Visit my Page for Illuminated Manuscripts at:
I have a passion for Illuminated Manuscripts. In the strictest of terms, illuminated manuscripts are a manuscripts with gold
or silver in them, the term is now used to refer to any decorated or illustrated manuscript. The skill and devotion that went into these works of art and books of devotion is stunning.
The earliest surviving illuminated manuscripts date from the 5th
century, though it was not until about 1100 that the production of manuscripts began to flourish in earnest. This “golden age” of manuscript illumination lasted until the arrival of Gutenberg’s printing press in 1450-55, signaling the beginning
of the end of hand-made illuminated manuscripts.
The medieval artist's palette of color was varied, the source of some of those colors is interesting, for example; cochineal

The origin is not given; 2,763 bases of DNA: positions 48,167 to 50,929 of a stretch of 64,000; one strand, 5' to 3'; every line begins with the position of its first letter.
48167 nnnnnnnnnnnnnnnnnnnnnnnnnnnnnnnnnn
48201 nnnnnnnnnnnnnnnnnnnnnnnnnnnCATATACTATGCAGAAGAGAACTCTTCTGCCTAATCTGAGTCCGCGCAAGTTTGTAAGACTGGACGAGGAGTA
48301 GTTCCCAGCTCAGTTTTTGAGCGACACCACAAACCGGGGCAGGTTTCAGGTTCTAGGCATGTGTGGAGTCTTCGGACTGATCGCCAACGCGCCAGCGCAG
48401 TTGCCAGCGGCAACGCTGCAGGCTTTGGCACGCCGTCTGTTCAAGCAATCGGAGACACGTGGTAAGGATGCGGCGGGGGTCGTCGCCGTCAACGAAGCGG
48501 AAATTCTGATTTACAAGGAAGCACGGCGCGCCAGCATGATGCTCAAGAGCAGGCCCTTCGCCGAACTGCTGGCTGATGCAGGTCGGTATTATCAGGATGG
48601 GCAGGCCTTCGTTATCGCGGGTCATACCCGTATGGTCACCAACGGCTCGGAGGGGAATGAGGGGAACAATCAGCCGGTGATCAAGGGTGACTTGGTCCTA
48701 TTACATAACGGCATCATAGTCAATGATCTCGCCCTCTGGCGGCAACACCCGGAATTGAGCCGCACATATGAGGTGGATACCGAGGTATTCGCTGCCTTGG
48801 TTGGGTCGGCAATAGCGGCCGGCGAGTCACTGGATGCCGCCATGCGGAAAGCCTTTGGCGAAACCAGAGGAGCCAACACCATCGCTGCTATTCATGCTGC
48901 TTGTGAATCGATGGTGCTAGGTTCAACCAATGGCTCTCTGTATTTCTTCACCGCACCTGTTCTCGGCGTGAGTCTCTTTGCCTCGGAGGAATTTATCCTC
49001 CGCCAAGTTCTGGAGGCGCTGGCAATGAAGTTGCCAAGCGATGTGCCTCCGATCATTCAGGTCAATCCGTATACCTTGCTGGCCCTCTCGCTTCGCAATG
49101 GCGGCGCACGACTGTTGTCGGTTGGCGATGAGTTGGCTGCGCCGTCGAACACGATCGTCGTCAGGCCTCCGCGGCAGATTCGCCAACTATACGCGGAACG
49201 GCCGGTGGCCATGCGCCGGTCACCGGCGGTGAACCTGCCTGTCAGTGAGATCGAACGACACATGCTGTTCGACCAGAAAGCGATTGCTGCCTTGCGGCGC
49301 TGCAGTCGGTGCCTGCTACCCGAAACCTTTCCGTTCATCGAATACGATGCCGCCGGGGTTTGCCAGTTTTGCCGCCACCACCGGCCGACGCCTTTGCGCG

(red), a beetle mixed with aluminum salt, China green (green) from buckthorn berries, or Verdigris
(yellow) made by boiling copper plates in vinegar.
This is a picture I took
at Trinity College in Dublin; it’s a display case in the library showing the different materials used to produce the brilliant colors.
The source of pigments is astonishing; this one was new to me, going back 5000 years.
also known as calcium copper silicate, is one of the first artificial pigments known to have been used by man. The oldest known example of the exquisite pigment is said to be about 5000 years old.